You know, it wasn’t that long ago that indie rock fans were the only ones who had to worry about their favorite artists selling out to commercial interests for the sake of an easy buck. These days, SETI groupies must endure the horror of their favorite astronomic installations becoming instruments of The Man. Don’t believe me? Then explain away the shame of a Ukrainian radio telescope firing off a list of Web-collected images towards Gliese 581c as part of a publicity stunt on behalf of the social networking site Bebo.
That was just last week, and it was merely the latest example of radio astronomy advertising. Back on June 15, 2008, the University of Leicester helped Doritos broadcast a fan-made video towards a vaguely Earthlike solar system in Ursa Major. Because when several European nations helped underwrite the EISCAT radio telescope array in the arctic, it was with the intention of pimping cool-ranch flavored snack foods to the bugbear people of 47 UMa.
The Doritos stunt followed a March 2005 transmission of 100,000 Craigslist postings into deep space, just in case our new extraterrestrial overlords need a dorm couch, used washer/dryer set, or a psychosocial treatise on the human condition, courtesy of your friendly neighborhood barista.
What’s next? An updated version of the Pioneer plaque with a Starbucks menu on the back, just in case ET wants a venti caramel latte while plotting the invasion of Earth?
On some level, you have to accept that this is just a maturation of radio astronomy technology to the point where it is commercially accessible. Honestly, it can’t be that hard to transmit a message into outer space, considering that Japanese astronomer Hisashi Hirabayashi half-jokingly beamed 13 images towards Altair in 1983. If we could spam another star back in the early 1980s, is it any wonder we can hit up exoplanets with viral YouTube campaigns today?
For better or worse, we’ve come a long way from the Arecibo Message, which was a carefully conceived digital missive beamed towards globular star cluster M13 (so lots of solar systems would receive it). Carl “I wrote Contact” Sagan and Frank “The Drake Equation” Drake came up with that serious “Hello World” to the cosmos — though even Sagan was forced to admit it was about generating buzz for the Arecibo Observatory than actually placing a call to any little green men.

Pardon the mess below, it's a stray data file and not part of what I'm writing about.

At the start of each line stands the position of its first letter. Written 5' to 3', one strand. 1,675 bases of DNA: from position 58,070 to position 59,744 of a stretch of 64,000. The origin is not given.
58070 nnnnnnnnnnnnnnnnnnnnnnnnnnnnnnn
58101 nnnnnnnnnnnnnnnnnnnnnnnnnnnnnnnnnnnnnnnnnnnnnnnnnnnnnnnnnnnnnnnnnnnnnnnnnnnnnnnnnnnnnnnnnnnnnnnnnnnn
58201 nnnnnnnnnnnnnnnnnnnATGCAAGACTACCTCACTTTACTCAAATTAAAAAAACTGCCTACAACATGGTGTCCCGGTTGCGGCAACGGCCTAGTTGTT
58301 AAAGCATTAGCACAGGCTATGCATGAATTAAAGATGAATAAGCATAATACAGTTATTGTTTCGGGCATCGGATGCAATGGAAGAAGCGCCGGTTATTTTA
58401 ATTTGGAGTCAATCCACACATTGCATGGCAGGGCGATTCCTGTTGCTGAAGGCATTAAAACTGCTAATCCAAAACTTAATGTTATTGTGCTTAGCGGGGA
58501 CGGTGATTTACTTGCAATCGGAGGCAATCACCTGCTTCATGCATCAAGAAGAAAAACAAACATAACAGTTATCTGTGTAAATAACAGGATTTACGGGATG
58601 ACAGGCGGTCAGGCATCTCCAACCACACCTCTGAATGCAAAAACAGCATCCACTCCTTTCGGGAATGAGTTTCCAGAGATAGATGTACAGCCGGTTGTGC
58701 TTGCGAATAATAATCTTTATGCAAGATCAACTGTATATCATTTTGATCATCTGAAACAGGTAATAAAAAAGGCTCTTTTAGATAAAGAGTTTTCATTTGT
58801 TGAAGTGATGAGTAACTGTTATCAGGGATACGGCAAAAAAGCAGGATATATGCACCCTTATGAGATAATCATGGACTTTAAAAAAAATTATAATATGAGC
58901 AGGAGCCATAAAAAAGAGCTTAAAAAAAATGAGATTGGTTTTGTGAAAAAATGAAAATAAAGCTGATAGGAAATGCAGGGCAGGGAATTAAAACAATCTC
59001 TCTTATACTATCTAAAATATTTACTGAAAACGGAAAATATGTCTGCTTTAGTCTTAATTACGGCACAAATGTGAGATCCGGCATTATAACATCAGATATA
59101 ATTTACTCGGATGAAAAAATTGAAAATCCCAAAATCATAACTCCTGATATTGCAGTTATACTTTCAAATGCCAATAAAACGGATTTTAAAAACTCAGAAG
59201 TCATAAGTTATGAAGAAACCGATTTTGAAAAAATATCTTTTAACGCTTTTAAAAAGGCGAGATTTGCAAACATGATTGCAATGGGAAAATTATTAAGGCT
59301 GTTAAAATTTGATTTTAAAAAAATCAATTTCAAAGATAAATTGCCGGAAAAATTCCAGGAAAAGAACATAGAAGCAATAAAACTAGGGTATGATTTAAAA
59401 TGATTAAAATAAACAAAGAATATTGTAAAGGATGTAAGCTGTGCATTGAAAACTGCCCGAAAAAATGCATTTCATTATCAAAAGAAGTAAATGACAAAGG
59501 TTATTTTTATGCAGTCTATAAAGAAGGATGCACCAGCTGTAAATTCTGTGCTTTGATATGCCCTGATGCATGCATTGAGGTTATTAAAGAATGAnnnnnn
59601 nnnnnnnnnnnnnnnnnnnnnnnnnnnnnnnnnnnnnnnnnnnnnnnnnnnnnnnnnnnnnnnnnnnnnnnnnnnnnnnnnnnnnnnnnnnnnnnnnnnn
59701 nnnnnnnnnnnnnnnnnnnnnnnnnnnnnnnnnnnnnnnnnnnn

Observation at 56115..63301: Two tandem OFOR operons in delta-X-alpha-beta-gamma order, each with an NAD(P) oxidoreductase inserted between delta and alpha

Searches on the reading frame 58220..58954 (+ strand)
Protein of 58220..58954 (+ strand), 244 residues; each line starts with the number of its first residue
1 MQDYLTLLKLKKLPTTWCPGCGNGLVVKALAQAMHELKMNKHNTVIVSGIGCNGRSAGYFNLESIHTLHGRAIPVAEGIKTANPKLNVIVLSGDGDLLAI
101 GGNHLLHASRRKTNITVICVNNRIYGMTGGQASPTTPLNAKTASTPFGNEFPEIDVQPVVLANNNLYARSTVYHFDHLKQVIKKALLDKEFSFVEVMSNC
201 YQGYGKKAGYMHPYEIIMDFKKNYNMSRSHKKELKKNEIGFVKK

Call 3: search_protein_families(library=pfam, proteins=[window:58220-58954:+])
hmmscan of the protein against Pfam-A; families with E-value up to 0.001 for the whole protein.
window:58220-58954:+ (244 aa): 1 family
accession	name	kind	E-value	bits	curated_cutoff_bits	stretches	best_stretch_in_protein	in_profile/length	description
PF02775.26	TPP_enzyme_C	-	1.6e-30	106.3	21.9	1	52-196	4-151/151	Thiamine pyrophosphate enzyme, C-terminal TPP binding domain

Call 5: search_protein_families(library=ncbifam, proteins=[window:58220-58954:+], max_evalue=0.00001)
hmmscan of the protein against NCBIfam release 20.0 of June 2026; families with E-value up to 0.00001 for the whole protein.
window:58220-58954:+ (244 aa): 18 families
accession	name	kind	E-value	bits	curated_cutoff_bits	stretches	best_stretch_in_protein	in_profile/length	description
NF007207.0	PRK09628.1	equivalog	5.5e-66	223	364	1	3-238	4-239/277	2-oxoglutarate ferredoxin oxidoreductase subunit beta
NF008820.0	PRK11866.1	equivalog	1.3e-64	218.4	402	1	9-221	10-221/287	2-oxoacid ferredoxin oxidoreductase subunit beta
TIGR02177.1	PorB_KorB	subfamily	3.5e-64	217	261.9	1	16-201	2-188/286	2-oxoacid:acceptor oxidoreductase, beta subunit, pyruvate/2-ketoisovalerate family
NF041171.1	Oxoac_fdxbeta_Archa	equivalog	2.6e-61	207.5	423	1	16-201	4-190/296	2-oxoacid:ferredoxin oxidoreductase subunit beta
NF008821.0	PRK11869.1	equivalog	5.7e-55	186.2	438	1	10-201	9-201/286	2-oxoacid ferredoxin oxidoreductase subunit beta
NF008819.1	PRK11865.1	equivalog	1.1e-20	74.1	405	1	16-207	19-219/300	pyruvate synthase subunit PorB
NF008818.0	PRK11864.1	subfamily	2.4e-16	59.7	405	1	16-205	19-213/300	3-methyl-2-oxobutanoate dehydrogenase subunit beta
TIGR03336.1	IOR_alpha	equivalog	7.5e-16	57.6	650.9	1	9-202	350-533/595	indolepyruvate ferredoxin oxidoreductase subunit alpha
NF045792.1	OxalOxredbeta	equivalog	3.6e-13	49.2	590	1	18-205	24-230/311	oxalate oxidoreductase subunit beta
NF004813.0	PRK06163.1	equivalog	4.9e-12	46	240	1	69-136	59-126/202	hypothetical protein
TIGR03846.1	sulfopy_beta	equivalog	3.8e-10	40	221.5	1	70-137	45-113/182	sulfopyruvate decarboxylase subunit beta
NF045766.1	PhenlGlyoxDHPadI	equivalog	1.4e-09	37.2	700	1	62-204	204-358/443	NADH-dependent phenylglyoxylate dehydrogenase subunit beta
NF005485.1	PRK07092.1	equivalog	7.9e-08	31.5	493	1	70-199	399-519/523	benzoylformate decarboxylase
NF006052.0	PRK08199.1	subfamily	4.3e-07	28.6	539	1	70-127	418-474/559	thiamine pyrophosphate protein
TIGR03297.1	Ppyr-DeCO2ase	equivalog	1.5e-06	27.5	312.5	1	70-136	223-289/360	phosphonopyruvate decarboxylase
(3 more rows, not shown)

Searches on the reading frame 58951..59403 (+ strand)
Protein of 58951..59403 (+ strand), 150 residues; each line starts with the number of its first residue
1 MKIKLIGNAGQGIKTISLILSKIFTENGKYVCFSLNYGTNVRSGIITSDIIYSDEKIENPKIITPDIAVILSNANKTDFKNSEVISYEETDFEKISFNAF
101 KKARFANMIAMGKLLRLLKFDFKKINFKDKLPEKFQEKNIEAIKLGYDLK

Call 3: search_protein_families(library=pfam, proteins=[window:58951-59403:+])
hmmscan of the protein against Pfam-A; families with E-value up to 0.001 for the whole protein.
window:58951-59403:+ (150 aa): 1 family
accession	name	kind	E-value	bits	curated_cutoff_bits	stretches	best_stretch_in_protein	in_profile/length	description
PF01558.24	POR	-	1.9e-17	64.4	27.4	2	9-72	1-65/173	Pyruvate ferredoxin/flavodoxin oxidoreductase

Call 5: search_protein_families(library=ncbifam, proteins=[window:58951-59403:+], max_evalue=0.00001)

Thus, you have to ponder what the earliest pioneers of interplanetary communication would think of our modern Earth-to-Universe talkback environment. The person to ask is probably the one who created the first SETI-esque X prize, a build-it-and-I-will-pay contest for the first person to establish contact with another world.
WHO OFFERED THE FIRST PRIZE FOR COMMUNICATING WITH OTHER PLANETS, AND WHEN WAS THE DEADLINE?
The answer is Clara Gouget Guzman, a patroness of the French Academy of Science who offered a 100,000-franc prize to “the person of whatever nation who will find the means within the next ten years of communicating with a star and of receiving a response.” She named the prize after her late son, Pierre, whereafter it was known as the Pierre Guzman Prize or the Prix Guzman. The Guzman Prize was announced in 1900, though it is generally believed the 10-year deadline was tacitly ignored by the Guzman estate. So, if anybody out there is sitting on a functioning ansible and a list of extraterrestrial pen pals, step up and snag your cash payout.
To earn the Prix Guzman, however, you’ll have to beat out some pretty heady company.
None other than Nikola Tesla wrote a letter to the editor of Electrical World in 1921, wherein the genius of electromagnetism asserted this: “Irrespective of astronomical and electrical evidences, such as have been obtained by the late Percival Lowell and myself, there is a solid foundation for a systematic attempt to establish communication with one of our heavenly neighbors, as Mars, which through some inventions of mine is reduced to a comparatively simple problem of electrical engineering.”
Sixteen years later, Tesla reported to that same magazine that, “I am expecting to put before the Institute of France an accurate description of the devices with data and calculations and claim the Pierre Guzman prize of 100,000 francs for means of communication with other worlds, feeling perfectly sure that it will be awarded to me. The money, of course, is a trifling consideration, but for the great historical honor of being the first to achieve this miracle I would be almost willing to give my life.”
Tesla never got the prize, so you’ll have to do him one better. Even though we live in a world where you can beam a message into space for $3.99 a minute, an honest sci-fi confab with beings from another planet still eludes us.
That makes the Prix Guzman not just an auspicious ongoing engineering enticement, but a galvanizing gulp of galactic Geek Trivia.
The Quibble of the Week
If you uncover a questionable fact or debatable aspect of this week’s Geek Trivia, just post it in the discussion area of the article. Every week, yours truly will choose the best quibble from our assembled masses and discuss it in a future edition of Geek Trivia.
Check out this week’s quibble.
Falling behind on your weekly Geek fix?
Check out the Geek Trivia Archive, and catch up on the most recent editions of Geek Trivia.
Test your command of useless knowledge by subscribing to TechRepublic’s Geek Trivia newsletter. Automatically sign up today!